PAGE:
I think your objection is that you treat as absolute statements that I consider inherently (and self-evidently) relative. So, of course, disapproving constituents cannot be deemed 100% responsible for something their representatives decided considered contrary to their will, just like subjects cannot be considered 0% responsible for what an absolute monarch decides on whim. So I understood the OP as ascertaining not that law-makers were 100% responsible for the laws they make (an absolute point) but as pushing for considering them relatively more responsible than they already are (a relative point) and similarly you should not read my objection as saying that law-makers are 0% responsible for the law they craft, but as pushing for considering them relatively less responsible and the people relatively more responsible.

I consider that voters are responsible to some degree for the choices they make and that legislators are responsible to some degree for the choices they make, and if the discussion is about what percentage of responsibility should be attributed to particular agents for particular outcomes then I’m not much interested. However, I think it’s worth suggesting that if you want to make a point which is to you self-evidently a relative one and not an absolute one, then it’s poor choice of words to write things like

Law-makers, in a democracy, are the delegates of the people, mere vessels for the general will

and

the people judge that acceptable, and the law-makers just do their bidding

If you intend to make a point about responsibility which you consider relative, not absolute, but then you describe somebody as a mere vessel, just doing the bidding of others, and then readers misunderstand you as making an absolute point, shifting all responsbility from one point to another, I think much more of the responsibility for the misunderstanding is yours than your readers’.

54

Faustusnotes 02.26.18 at 11:45 pm

Anymouses stats are wrong. The 500k figure is laughable, you don’t use correlation to analyse rates and proportions, and there is a link between gun ownership and gun related homicide.

The mere existence of this “debate” and the fact that seemingly intelligent people believe the kinds of things Volokh and anymouse believes is depressing. Sort your shit out, America.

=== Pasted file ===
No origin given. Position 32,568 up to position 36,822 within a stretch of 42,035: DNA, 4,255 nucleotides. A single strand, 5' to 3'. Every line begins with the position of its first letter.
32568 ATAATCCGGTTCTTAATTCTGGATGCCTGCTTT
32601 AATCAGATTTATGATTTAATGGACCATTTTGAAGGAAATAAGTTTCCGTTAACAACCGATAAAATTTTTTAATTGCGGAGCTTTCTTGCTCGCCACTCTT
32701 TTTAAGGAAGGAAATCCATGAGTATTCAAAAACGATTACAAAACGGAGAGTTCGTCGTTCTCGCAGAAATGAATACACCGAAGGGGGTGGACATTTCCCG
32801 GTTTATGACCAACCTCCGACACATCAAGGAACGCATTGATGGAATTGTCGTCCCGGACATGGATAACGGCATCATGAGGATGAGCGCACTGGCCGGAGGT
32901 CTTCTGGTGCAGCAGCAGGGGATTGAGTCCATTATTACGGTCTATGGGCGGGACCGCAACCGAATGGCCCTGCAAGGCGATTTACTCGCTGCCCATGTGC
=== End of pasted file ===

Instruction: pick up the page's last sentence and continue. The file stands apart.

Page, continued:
And yes voters are absolutely responsible for the terrible behavior of their representatives. Sort your shit out America.

55

anymouse 02.27.18 at 1:44 am

From a summary of CDC research

http://www.slate.com/news-and-politics/2018/02/second-circuit-upholds-stringent-restrictions-on-firearms-outside-the-home.html

This is a popular study with progressives.

http://ftp.iza.org/dp4995.pdf

It studies the impact of the Australian gun back on the homicide and suicide rate. This isn’t just a regular ole back ground check gun law. It is a massive buy up of guns. According to my reading they found no evidence that the homicide rate declined. (Yes for the suicide rate and that is very important but not for the homicide rate.)

For fair minded readers the correct relationship we are interested in is the overall homicide rate and gun ownership rate. Not gun owner ship rates and gun homicide rates. Dead from a knife and dead from a gun the result is the same.

56

faustusnotes 02.27.18 at 6:21 am

Anymouse, that study is not especially popular with “progressives”. It is also deeply flawed – it’s not a true difference-in-difference study, it uses OLS regression (this is the second time in this thread you have posted up this dumb-arsed approach to analyzing rates, it might help you to learn some statistics), its handling of the relationship between buyback and change in death rates does not properly account for trends or for the fact that they’re studying rates, and it doesn’t provide an explanation for the fundamental problem in studying the 1996 law – that non firearm suicides dropped by much more than firearm suicides. It also isn’t clear if it uses age-sex standardized data, and why don’t they analyze separately by sex given the radically different patterns of suicide and homicide behavior between men and women?